Explanations for the invasion, spread and persistence of sexually transmitted pathogens in communities require an understanding of processes beyond the individual and couple. Meso-level phenomena such as sexual contact networks, connectivity, mixing and partner distribution in populations today and over time influence HIV and STI epidemics. Data collected on these determinants complement information on sexual practices, condom use and testing.

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Principles of HIV and STI control


Learning about what drives HIV and STI epidemics can also teach us about effective control strategies. The potential spread of sexually transmitted infections in a susceptible population is determined by the dynamic interaction of three parameters: the average probability of transmission between individuals, the sexual contact patterns in a community, and the average duration of infectiousness. As epidemics mature, as interventions are rolled out, as diagnosis and treatment options evolve, and as populations and environments change, so too can the prevalence and incidence of infection.

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Community-based HIV prevention


In New Zealand as in many countries, initial responses to HIV were led by affected communities themselves. The encouragement of voluntary behaviour change by most-at risk groups remains a key requirement for epidemic control, meaning peer-led and community-based organisations continue to perform an essential role in HIV prevention. Interventions proposed by scientists and researchers must be implemented and sustained in the real world with constrained resources, and community organisations have valuable practical experiences to share. Our group has strong relationships with the New Zealand AIDS Foundation and other community organisations to encourage effective public health responses.

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Health promotion


A characteristic of HIV prevention in New Zealand has been its basis in health promotion philosophy: making the healthy choice the easy choice. Healthy public policy, supportive environments, community empowerment, health service transformation, skill development and social marketing remain central to New Zealand’s successes. Our goal is to advocate effectively to Government and in the public square to further improve the potential of public health.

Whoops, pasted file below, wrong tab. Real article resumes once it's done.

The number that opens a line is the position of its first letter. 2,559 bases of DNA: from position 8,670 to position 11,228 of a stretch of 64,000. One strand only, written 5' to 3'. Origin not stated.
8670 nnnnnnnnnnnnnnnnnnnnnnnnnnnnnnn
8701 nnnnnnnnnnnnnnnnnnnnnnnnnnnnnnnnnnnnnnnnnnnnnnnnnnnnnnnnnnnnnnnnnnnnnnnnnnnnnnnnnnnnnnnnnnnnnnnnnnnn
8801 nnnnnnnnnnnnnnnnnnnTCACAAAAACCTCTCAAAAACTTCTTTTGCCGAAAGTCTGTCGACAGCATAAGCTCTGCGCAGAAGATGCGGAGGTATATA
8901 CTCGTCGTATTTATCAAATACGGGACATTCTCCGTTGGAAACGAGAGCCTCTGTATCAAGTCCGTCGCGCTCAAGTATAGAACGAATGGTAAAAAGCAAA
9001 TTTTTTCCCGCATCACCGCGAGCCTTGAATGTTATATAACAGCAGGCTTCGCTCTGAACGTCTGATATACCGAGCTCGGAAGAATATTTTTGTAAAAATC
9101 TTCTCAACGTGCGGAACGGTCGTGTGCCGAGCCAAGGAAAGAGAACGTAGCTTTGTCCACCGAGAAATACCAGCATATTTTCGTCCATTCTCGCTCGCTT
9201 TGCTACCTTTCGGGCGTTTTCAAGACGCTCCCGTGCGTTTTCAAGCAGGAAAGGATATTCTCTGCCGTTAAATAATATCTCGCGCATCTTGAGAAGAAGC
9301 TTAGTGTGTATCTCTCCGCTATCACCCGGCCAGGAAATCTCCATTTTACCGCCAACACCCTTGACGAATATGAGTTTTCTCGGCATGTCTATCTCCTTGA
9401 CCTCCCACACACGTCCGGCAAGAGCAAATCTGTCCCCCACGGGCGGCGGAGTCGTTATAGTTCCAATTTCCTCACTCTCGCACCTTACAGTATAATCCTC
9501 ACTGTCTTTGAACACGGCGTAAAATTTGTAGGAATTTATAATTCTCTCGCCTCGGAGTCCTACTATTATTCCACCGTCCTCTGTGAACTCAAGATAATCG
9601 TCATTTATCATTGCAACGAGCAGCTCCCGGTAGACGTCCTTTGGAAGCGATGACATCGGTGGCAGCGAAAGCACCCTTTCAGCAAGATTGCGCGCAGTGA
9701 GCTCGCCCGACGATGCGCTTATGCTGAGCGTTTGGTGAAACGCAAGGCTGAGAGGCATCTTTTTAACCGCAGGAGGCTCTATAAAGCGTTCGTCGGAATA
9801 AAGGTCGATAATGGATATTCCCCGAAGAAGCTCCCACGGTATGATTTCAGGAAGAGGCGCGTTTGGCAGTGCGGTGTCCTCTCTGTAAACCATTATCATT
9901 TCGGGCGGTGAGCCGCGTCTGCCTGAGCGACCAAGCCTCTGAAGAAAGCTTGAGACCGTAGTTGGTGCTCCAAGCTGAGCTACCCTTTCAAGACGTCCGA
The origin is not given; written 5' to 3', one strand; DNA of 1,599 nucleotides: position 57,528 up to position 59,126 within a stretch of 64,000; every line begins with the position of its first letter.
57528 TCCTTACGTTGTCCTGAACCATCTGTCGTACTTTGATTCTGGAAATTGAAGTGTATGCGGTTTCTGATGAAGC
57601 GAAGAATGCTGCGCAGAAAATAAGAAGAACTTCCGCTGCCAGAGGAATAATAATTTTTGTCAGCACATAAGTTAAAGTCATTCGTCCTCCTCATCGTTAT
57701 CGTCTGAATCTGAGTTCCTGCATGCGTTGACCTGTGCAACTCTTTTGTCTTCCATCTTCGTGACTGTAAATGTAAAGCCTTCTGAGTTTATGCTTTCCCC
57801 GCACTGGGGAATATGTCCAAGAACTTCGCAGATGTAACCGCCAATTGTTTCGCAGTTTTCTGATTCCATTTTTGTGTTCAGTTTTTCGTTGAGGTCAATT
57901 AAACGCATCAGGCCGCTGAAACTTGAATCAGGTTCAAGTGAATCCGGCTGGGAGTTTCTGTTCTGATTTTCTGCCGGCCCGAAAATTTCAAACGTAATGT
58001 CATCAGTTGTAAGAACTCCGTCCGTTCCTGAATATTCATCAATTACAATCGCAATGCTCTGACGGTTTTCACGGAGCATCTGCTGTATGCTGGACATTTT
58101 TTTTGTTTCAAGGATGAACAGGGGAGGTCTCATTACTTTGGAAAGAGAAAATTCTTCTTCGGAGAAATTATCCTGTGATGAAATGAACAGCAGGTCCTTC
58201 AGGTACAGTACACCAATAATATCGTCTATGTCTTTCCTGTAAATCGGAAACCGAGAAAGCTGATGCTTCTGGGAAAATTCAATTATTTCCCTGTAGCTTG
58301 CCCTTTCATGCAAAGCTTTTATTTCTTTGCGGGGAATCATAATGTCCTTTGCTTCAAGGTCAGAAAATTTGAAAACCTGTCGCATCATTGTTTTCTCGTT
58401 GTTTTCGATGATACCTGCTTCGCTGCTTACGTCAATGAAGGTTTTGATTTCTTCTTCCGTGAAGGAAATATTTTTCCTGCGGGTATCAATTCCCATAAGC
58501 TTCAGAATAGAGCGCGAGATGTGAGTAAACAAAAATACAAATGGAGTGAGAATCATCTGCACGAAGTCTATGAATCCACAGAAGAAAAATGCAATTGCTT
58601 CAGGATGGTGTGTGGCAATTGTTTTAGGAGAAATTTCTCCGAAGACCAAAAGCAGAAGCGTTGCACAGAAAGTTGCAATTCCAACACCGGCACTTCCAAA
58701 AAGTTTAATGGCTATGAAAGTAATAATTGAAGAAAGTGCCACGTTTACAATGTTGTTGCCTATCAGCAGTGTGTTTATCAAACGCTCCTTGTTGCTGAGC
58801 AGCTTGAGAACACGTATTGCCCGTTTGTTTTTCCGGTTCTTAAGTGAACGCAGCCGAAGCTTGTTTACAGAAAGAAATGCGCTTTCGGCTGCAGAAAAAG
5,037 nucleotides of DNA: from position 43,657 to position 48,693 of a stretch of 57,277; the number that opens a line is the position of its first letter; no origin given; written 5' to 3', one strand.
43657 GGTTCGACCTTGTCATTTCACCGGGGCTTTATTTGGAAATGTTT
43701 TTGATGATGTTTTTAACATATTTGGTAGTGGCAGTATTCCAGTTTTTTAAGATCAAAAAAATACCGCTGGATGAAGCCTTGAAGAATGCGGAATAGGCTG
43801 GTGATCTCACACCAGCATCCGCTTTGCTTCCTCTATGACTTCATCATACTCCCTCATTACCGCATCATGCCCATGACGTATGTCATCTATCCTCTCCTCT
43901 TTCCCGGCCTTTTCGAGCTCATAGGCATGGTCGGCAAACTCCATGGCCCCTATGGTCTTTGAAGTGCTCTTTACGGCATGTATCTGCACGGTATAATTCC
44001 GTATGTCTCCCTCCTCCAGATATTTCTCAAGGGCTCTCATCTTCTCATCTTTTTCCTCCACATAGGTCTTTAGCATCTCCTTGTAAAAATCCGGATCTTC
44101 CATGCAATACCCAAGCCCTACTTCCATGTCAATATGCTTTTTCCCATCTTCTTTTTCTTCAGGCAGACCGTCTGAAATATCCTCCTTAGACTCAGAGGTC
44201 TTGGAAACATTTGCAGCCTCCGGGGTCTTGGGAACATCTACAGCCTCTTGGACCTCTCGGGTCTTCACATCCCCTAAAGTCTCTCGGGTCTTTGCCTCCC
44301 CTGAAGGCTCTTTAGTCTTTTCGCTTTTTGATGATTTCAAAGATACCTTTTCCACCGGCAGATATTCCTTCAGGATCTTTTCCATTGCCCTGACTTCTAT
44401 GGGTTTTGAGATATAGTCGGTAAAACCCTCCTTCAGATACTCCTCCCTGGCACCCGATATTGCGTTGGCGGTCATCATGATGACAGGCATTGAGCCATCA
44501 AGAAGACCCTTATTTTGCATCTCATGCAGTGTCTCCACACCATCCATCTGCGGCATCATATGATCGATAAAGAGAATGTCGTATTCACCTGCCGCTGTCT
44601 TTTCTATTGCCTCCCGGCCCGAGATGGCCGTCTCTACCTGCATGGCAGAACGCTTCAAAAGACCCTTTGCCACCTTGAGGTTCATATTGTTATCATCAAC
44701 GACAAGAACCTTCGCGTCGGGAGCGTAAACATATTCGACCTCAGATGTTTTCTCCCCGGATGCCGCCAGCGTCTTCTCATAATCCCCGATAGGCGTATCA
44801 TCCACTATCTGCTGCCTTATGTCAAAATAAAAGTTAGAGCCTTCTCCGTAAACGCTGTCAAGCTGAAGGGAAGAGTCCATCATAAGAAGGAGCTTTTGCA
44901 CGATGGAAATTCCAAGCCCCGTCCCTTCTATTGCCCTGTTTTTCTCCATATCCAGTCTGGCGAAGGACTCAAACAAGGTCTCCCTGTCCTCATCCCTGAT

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Blood donor deferral criteria


The emergence of HIV is recognised as a pivotal moment in blood safety internationally. Testing of blood donations and voluntary deferral of individuals who may have heightened exposure to blood borne and transfusion transmissible infections are cornerstones of HIV control. Ensuring the safety of the blood supply while interfering as little as possible in the interests of potential blood donors remains a key public health and human rights debate. We are involved in blood safety issues, including discussion papers and membership of the donor deferral criteria review group.

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Changes to Blood Donor Deferral Criteria - Summary Guide 2014
This community guide by the Gay Men’s Sexual Health research group, University of Auckland, summarises the recommendations to the New Zealand Blood Service by the independent review group to amend blood donor deferral criteria in 2014. (350.8 kB, PDF)
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Review of Blood Donor Deferral Criteria - 2014
In 2013 the New Zealand Blood Service (NZBS) asked an independent review group, to re-examine the current criteria for the deferral of people from blood donation based on sexual behaviour. This is the report of their findings. (1.5 MB, PDF)
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Advocacy and service


Members of the group actively participate in community networks, in advisory capacities, and as members of sexual health and HIV societies. We are interested in expanding these relationships; if you would like to discuss new initiatives please get in touch with our group: